100 days and the ten deadly sins

Opinion  |  Mariam Mokhtar
Published:  |  Modified:

COMMENT | In the past, we did not listen critically and analyse what our politicians were up to. We allowed things to slide and we complained only when things were almost at the point of no return.

We have passed the 100 days of Pakatan Harapan rule. If we become complacent, the chances are that they will end up being Umno Baru 2.0.

Here are ten reasons why you, as the most powerful person in Malaysia, are resistant to change. We need to get rid of these bad habits, to exercise our power and be instruments for change.


Who doesn’t love a bit of gossip? Some of us thrive on it. We are aware that denigrating someone who is not present is a disgusting habit. We also know that the person with whom we are gossiping will within a few minutes gossip about us, and yet we persist.


TV3 has made use of our ability to be absorbed by mindless, mind-crippling drama. When we want to engage others in serious conversation about important issues, people look away and switch off.

We do nothing when things go wrong instead of speaking up and complaining to the relevant people about poor customer service, or something which is underperforming, because we have more important things to do, or cannot be bothered.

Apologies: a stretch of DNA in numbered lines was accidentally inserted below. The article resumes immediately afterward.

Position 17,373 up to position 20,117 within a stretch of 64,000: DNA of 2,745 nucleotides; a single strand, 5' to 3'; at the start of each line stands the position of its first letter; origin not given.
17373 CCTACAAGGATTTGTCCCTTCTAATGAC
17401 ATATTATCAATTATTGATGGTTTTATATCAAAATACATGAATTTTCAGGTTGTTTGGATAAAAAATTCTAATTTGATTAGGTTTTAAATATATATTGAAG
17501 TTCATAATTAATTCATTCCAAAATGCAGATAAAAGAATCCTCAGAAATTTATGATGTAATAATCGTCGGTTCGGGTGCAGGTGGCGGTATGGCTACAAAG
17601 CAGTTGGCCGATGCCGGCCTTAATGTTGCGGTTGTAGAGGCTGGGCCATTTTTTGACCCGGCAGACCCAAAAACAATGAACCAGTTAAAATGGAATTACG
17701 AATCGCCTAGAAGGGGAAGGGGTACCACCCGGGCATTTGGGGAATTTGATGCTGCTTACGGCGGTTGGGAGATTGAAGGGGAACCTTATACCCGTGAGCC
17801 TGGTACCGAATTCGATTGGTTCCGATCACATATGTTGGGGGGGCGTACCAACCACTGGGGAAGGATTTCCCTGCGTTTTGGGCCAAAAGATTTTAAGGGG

How can anyone even begin to help a person who will not help himself?

Being judgemental

Imagine an injustice being perpetrated against a member of the LGBT community. We speak out, but some people criticise those who are trying to help. When will we start to listen without being judgemental?


When there are problems in the community, like the rights of non-Muslims being trampled upon, we do nothing and instead of taking action, we say, “What can I do? The Syariah Court is all-powerful, and I do not have the remotest...

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